The cut in distribution by 150 percent, according to the minister, is due to the advent of current global challenges such as the COVID-19 pandemic and crisis between Russia and Ukraine.
Speaking to the B&FT at Yara’s ‘Grow Ghana’ initiative in Tema, the minister said: “The first three years of PFJ was very smooth until COVID came in 2020; leading to a rise in fertiliser prices to incredible heights on the global scene, coupled with shortages on the Ghanaian market”.
He said with the world price of fertiliser increasing more than four times, there was no way the exchequer could cope with a 50 percent subvention; hence the decision by government to cut back on the subsidy.
“It’s unfortunate that the challenges have disrupted our plans. This year, physical supply of fertiliser has dwindled to about 150,000mt,” Dr. Afriyie Akoto said.
Data from the Peasant Farmers Association of Ghana (PFAG) indicate that subsidies on fertiliser have been reduced from 50 percent to 15 percent in the 2022 crop season.
Despite the drop in supply, government in the 2022 national budget has allocated US$98million to fund the PFJ policy.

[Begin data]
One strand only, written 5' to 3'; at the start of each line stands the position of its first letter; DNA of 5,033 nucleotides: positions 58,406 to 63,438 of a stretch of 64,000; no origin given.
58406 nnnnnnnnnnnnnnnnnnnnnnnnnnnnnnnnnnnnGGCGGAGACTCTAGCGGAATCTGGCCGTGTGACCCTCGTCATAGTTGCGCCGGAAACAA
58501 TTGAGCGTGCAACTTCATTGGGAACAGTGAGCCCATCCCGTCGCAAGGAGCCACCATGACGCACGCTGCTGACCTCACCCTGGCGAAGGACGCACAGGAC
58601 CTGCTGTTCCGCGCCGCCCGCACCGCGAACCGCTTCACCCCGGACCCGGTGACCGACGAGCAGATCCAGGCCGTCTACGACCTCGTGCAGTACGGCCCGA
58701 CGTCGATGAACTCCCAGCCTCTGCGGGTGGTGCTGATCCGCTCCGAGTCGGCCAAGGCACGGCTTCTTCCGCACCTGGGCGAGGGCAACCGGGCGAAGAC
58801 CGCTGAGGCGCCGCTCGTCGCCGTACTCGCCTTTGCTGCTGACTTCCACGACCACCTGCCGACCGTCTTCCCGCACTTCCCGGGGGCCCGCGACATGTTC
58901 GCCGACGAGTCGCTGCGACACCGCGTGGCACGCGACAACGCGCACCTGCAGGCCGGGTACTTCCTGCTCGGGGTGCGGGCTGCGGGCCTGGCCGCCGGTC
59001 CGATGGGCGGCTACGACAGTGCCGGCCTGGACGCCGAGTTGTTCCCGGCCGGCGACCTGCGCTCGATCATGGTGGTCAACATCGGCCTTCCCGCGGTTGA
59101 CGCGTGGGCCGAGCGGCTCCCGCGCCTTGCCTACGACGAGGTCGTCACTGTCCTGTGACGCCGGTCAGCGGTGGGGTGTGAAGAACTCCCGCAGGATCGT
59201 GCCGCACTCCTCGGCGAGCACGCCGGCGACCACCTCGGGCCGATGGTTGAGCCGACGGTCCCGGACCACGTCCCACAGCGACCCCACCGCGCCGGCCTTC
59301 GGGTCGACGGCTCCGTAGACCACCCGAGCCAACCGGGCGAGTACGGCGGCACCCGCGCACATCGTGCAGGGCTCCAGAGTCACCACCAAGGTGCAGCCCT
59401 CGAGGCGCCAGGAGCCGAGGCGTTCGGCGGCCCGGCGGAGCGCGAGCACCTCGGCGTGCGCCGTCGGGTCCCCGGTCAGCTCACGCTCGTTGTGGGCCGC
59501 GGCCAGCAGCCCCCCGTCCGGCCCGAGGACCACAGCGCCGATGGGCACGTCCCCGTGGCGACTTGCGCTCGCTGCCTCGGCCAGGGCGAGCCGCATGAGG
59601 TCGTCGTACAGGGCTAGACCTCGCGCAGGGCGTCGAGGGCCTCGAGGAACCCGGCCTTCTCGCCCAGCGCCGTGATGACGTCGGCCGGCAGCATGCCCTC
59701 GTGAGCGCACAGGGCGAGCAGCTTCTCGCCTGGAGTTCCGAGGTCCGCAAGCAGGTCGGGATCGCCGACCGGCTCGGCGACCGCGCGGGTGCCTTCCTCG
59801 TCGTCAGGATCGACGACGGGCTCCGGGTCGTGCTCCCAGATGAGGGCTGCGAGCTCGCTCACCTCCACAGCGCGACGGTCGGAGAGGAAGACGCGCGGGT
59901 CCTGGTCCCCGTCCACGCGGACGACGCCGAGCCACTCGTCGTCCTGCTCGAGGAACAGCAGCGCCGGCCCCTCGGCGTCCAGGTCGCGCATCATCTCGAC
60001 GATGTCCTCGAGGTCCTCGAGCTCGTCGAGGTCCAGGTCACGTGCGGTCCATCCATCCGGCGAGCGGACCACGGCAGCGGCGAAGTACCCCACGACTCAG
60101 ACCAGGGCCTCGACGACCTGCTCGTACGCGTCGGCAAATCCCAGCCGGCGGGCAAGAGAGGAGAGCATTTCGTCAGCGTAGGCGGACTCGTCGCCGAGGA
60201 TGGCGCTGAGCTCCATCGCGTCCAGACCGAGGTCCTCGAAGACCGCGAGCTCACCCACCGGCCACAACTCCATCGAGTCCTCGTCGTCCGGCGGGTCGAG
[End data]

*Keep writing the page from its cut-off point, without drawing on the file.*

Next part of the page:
Rising fertiliser and input prices
A 50kg bag of subsidised fertiliser currently sells at GH¢320, and a peasant farmer requires not less than GH¢1,000 for an acre of production. So with 5 acres of cultivation, fertiliser worth GH¢5,000 is required.
The open market price of 50kg bag is GH¢500, and GH¢550 in some locations across the country.
The above expenditure excludes the cost of agro-chemicals and tractor services, as well as other production factors.
A subsidised 25kg bag of fertiliser that was sold at GH¢53 last year now sells at a subsidised rate of GH¢160; with the open market price of same, which was GH¢150, now going at almost GH¢350.
Equally, agro-chemicals that were sold for GH¢20 last year now sell for GH¢60, with the price going as high as GH¢70 in some locations.
Yara is committing up to US$20-million, this year, to supply free fertiliser for farmers in Ghana as part of its intentions to secure access to low-cost, high-quality crop nutrition solutions which help strengthen the country’s national food security agenda.
The company said the COVID-19 pandemic and war in Ukraine have compromised access to affordable fertiliser, hindering farmers’ ability to feed their communities and threatening food security across the world – hence the decision to assist farmers through this project.
The initiative is expected to reach over 100,000 smallholder farmers, and support production of over 500,000 tonnes of cereals in Ghana.
Dr. Afriyie Akoto called for private fertiliser companies to emulate the gesture by Yara to support government in sustaining the PFJ initiative.
“We want other partners to come forward and assist like Yara in order to support government in the PFJ programme. We need assistance to make the sector thrive,” he implored.